Different Physical Activity Subtypes and Risk of Metabolic Syndrome in Middle-Aged and Older Chinese People

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Different Physical Activity Subtypes and Risk of Metabolic Syndrome in Middle-Aged and Older Chinese People

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Title: Different Physical Activity Subtypes and Risk of Metabolic Syndrome in Middle-Aged and Older Chinese People
Author: Chen, Mu; He, Meian; Min, Xinwen; Pan, An; Zhang, Xiaomin; Yao, Ping; Li, Xiulou; Liu, Yuewei; Yuan, Jing; Chen, Weihong; Zhou, Li; Fang, Weimin; Liang, Yuan; Wang, Youjie; Miao, Xiaoping; Lang, Mingjian; Zhang, Peng; Li, Dongfeng; Guo, Huan; Yang, Handong; Hu, Frank B.; Wu, Tangchun

Note: Order does not necessarily reflect citation order of authors.

Citation: Chen, Mu, Meian He, Xinwen Min, An Pan, Xiaomin Zhang, Ping Yao, Xiulou Li, et al. 2013. Different physical activity subtypes and risk of metabolic syndrome in middle-aged and older chinese people. PLoS ONE 8(1): e53258.
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Abstract: Background: The prevalence of metabolic syndrome (MetS) is growing rapidly in China. Tai chi and dancing are common types of exercise among middle-aged and elderly Chinese. It remains unclear whether these activities are associated with a lower risk of MetS. Methodology/Principal Findings A total of 15,514 individuals (6,952 men, 8,562 women) aged 50 to 70 years from the Dongfeng-Tongji Cohort in Shiyan, China participated in a cross-sectional study. Physical activity and other lifestyle factors were assessed with semi-structured questionnaires during face-to-face interviews. MetS was defined by the current National Cholesterol Education Program/Adult treatment Panel III criteria for Asian Americans. The prevalence of MetS was 33.2% in the study population. In the multivariable-adjusted logistic regression analyses, total physical activity levels were monotonically associated with a lower odds of MetS [OR 0.75 comparing extreme quintiles, 95% confidence interval (CI) 0.66–0.86, P<0.001]. Compared with non-exercisers in a specific exercise type, jogging (OR 0.82, 95% CI 0.68–1.00, P = 0.046), tai chi (OR 0.72, 95% CI 0.60–0.88, P<0.001), and dancing (OR 0.56, 95% CI 0.47–0.67, P<0.001) were associated with significantly lower odds of MetS. Furthermore, each 1–h/week increment in tai chi and dancing was associated with a 5% (95% CI 2%–9%) and a 9% (95% CI 6%, 12%) lower risk of MetS. Conclusions/Significance: Jogging, tai chi and dancing are associated with a significantly lower risk of having MetS in middle-aged and older Chinese. Future intervention studies should consider the role of jogging, tai chi and dancing in preventing MetS.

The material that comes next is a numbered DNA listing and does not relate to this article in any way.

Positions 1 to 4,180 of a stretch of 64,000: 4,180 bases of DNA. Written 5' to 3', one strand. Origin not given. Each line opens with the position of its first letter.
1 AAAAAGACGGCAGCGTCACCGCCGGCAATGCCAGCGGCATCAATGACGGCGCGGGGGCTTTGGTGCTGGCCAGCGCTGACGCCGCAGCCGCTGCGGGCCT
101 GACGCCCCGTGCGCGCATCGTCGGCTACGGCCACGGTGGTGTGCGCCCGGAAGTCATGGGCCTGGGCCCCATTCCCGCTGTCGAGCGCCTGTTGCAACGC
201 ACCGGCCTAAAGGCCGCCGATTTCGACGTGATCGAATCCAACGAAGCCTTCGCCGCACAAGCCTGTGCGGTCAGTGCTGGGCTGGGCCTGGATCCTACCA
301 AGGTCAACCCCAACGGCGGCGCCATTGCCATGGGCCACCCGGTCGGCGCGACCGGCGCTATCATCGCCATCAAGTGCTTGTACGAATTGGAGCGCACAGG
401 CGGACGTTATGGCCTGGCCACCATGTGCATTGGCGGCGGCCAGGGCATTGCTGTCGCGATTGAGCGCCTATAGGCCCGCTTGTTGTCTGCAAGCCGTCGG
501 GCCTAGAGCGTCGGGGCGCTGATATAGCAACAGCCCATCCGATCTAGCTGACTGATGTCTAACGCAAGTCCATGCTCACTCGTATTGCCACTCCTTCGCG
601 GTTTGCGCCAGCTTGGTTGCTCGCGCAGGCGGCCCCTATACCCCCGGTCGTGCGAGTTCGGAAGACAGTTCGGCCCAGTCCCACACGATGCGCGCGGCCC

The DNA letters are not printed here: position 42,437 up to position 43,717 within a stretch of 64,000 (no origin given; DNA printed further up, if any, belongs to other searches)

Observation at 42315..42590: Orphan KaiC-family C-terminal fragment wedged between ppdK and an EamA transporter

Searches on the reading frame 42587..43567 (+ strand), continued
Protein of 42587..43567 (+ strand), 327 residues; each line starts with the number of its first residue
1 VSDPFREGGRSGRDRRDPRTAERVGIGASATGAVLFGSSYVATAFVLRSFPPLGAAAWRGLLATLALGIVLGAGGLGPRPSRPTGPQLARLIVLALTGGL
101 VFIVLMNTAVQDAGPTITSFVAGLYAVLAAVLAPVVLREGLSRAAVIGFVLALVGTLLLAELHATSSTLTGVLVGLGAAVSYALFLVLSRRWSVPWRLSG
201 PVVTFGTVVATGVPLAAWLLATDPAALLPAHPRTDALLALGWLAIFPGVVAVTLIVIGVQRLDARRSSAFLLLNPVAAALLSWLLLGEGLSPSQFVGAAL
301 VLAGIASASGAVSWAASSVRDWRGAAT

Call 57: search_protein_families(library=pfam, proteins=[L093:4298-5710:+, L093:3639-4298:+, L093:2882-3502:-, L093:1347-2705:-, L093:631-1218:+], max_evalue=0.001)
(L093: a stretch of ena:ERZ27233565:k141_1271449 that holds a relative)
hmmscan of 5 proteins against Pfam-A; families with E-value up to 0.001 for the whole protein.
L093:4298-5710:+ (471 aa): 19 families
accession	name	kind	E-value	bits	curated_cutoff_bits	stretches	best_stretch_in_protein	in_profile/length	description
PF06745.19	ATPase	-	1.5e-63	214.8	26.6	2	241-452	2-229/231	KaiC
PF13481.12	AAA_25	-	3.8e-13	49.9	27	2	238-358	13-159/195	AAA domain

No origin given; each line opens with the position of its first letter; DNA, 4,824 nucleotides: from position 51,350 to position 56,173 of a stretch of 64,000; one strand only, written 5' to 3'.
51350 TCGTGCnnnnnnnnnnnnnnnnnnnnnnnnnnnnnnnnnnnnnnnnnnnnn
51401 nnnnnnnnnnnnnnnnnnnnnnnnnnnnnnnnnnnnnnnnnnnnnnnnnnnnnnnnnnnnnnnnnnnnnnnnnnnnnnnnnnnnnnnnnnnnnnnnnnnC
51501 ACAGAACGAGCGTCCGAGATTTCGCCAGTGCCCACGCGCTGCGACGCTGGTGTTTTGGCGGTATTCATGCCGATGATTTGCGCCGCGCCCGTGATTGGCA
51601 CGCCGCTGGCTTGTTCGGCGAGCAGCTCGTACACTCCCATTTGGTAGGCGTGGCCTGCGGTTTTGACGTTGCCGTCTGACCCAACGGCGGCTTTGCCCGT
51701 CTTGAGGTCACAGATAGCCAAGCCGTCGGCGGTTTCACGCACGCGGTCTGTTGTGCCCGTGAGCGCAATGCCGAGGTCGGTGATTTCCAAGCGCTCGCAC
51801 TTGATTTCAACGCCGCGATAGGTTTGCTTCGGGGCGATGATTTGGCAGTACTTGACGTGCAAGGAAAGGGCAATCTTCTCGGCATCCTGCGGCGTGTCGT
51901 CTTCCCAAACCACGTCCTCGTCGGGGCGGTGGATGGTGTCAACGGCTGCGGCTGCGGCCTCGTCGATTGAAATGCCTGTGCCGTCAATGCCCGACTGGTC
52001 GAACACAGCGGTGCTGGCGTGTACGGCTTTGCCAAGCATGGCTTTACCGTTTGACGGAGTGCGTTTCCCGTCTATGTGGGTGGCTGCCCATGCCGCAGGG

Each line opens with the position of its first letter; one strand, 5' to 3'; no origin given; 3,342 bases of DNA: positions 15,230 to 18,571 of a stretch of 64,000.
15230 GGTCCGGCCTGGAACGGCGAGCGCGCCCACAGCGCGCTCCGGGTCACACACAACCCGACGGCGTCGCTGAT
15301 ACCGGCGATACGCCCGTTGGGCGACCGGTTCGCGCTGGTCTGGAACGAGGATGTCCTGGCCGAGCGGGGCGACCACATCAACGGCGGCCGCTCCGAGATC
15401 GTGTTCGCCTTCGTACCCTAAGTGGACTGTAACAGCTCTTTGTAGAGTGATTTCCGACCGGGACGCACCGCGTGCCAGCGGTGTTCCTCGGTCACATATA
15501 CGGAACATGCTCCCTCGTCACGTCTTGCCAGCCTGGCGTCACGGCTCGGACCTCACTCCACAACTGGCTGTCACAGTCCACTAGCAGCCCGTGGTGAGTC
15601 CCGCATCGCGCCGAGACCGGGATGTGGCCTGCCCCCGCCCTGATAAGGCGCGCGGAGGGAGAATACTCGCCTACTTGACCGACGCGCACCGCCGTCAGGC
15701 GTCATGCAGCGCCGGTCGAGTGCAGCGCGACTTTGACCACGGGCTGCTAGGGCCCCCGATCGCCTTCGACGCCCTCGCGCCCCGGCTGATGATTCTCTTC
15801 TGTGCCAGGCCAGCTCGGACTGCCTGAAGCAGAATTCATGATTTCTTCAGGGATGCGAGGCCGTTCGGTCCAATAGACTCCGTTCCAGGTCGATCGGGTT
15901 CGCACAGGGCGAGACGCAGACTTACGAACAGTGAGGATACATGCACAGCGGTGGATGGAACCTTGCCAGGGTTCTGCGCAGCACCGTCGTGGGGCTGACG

Published Version: doi:10.1371/journal.pone.0053258
Other Sources: http://www.ncbi.nlm.nih.gov/pmc/articles/PMC3538758/pdf/
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Citable link to this page: http://nrs.harvard.edu/urn-3:HUL.InstRepos:10908602
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